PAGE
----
Entrepreneurship ‘key to contracting success’

Tuesday 25 June 2013

Freelancers and other self-employed professionals are always aware of the responsibility that comes with working for themselves. It is a well-established fact that contractors are charged with drumming up their own business and finding potential clients. But new evidence has emerged today that an enterprising mindset clearly helps along the way, after a new survey has shown that prospective contractors and freelancers need an entrepreneurial spirit if they want to succeed going solo.

Research from Professional Contractors’ Group (PCG) found that eight out of ten independent workers agreed that entrepreneurialism was an important quality for anyone seeking to take the plunge into self-employment. But according to several members of contractors and freelance workers’ association, that does not necessarily mean they have to consider themselves serious businesspeople.

“You don't need to be a Dragon's Den entrepreneur to be a successful freelancer but there is definitely something that sets us apart - we've all known good people who've tried and failed at contracting,” Ian Walker, a PCG member and freelance active directory specialist, told the organisation. “Entrepreneurship is, to me, the ability to spot the opportunity that others miss, and crucially, to act on it.”

Jon Green, who also works on a freelance basis, agrees. He told PCG that if he became aware of a new business model or product that could make a significant difference to the way his clients work, he considers it his job to bring these new options to their attention. The same is even true if he spots the potential for a joint venture with another client or similar business, he added - anything that could bring long-term benefits to the client’s organisation.

Freelance project manager Christopher Reilly agrees, saying that entrepreneurialism is about providing “added value” above and beyond the terms of a contract. By bringing lasting improvements to a business, he explains, freelancers can demonstrate their own usefulness and are more likely to enjoy repeat business in the future. In turn, this contributes to the continued health of a self-employed professional’s career.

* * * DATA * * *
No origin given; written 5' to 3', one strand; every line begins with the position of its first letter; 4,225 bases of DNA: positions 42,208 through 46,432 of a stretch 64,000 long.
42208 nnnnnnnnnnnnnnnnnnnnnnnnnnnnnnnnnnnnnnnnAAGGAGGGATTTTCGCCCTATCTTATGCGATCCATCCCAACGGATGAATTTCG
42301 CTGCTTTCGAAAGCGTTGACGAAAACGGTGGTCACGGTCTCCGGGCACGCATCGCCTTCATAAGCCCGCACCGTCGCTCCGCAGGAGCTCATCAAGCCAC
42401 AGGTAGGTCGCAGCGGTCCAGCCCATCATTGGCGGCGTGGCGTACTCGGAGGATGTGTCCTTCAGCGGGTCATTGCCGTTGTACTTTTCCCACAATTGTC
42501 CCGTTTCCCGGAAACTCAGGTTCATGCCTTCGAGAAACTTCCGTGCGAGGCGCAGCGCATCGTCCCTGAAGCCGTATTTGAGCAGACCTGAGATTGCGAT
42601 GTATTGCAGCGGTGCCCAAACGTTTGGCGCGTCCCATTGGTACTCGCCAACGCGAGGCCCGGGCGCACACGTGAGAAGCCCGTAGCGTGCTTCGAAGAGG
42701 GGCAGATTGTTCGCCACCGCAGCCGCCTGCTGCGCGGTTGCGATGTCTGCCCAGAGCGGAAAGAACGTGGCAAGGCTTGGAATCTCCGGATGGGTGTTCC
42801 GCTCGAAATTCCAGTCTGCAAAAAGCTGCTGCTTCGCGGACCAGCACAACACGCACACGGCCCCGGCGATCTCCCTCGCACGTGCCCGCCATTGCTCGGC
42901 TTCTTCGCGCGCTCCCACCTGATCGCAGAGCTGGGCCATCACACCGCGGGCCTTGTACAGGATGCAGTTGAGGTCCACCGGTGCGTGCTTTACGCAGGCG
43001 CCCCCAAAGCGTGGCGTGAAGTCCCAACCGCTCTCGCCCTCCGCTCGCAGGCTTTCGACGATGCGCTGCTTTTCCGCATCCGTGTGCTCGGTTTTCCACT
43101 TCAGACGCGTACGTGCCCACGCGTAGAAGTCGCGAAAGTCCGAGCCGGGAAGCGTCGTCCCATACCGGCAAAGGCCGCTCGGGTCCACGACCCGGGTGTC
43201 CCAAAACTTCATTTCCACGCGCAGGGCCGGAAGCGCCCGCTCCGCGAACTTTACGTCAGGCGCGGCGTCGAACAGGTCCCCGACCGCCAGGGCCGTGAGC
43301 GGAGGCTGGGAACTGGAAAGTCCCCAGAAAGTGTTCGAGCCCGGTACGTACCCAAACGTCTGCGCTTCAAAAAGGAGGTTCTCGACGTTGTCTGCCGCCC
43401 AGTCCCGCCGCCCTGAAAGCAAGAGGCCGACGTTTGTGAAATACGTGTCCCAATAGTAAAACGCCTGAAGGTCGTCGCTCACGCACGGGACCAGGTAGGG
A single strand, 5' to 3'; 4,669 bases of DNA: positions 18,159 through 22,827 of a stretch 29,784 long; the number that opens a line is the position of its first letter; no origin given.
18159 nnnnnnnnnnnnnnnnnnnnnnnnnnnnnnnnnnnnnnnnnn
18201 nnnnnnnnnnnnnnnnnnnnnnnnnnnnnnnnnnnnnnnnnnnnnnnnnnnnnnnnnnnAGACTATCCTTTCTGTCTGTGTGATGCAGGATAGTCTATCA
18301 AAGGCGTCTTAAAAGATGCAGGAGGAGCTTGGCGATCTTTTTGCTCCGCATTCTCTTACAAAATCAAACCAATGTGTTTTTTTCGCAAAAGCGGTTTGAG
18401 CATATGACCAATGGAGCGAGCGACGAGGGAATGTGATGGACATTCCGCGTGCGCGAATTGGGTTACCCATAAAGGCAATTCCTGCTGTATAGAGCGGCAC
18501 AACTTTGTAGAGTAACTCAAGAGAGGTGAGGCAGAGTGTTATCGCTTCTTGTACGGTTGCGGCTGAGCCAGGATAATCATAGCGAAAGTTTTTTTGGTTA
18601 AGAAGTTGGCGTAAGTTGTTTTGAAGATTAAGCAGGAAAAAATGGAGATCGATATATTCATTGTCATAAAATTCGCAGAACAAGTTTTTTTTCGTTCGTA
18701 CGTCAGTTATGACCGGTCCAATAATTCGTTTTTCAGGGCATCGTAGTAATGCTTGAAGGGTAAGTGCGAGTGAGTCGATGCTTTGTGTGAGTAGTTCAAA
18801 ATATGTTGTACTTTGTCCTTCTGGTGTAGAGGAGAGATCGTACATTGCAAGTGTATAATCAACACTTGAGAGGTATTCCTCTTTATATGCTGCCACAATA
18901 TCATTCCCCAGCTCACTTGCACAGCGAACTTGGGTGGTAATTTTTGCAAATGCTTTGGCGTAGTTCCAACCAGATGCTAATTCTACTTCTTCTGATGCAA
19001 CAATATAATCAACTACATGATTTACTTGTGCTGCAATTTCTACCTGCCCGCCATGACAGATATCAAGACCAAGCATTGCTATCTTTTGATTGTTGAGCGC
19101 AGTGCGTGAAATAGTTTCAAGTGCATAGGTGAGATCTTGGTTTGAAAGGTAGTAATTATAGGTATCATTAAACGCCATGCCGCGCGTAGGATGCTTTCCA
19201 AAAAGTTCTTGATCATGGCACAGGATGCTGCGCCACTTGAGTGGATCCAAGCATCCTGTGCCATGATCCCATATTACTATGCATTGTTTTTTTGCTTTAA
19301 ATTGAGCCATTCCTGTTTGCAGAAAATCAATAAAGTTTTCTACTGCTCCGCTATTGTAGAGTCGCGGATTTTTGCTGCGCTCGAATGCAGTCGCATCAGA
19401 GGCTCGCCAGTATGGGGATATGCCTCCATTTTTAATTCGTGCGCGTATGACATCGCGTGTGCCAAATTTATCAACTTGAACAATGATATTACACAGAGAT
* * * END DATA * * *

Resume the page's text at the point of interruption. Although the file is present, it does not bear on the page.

PCG chairman Julie Stewart says that because they are the country’s smallest businesses, freelancers and contractors are in a unique position to share their own experiences to drive success elsewhere. In addition, the “unique vantage point” from which they are able to observe the operations of a range of different workplaces provides them with plenty of expertise and industry knowledge that they can take to their different clients.

“It is clear that for the vast majority of freelancers, success or failure in business is intrinsically linked to their abilities as an entrepreneur,” she added.

“The Prime Minister himself has stated on numerous occasions that fostering entrepreneurialism is crucial if we want to see our economy return to growth – well his Government need look no further for inspiration than our growing freelance sector.”

According to StartUp Britain, small and microbusinesses make up 95 per cent of all private sector British businesses. A sizeable number of these firms are self-employed professionals, whether working as sole traders or through their own limited companies. Since the government has long acknowledged the role that these professionals can play in boosting the UK economy, it makes sense that an enterprising spirit is part of the recipe for success.


By Victoria McDonnell

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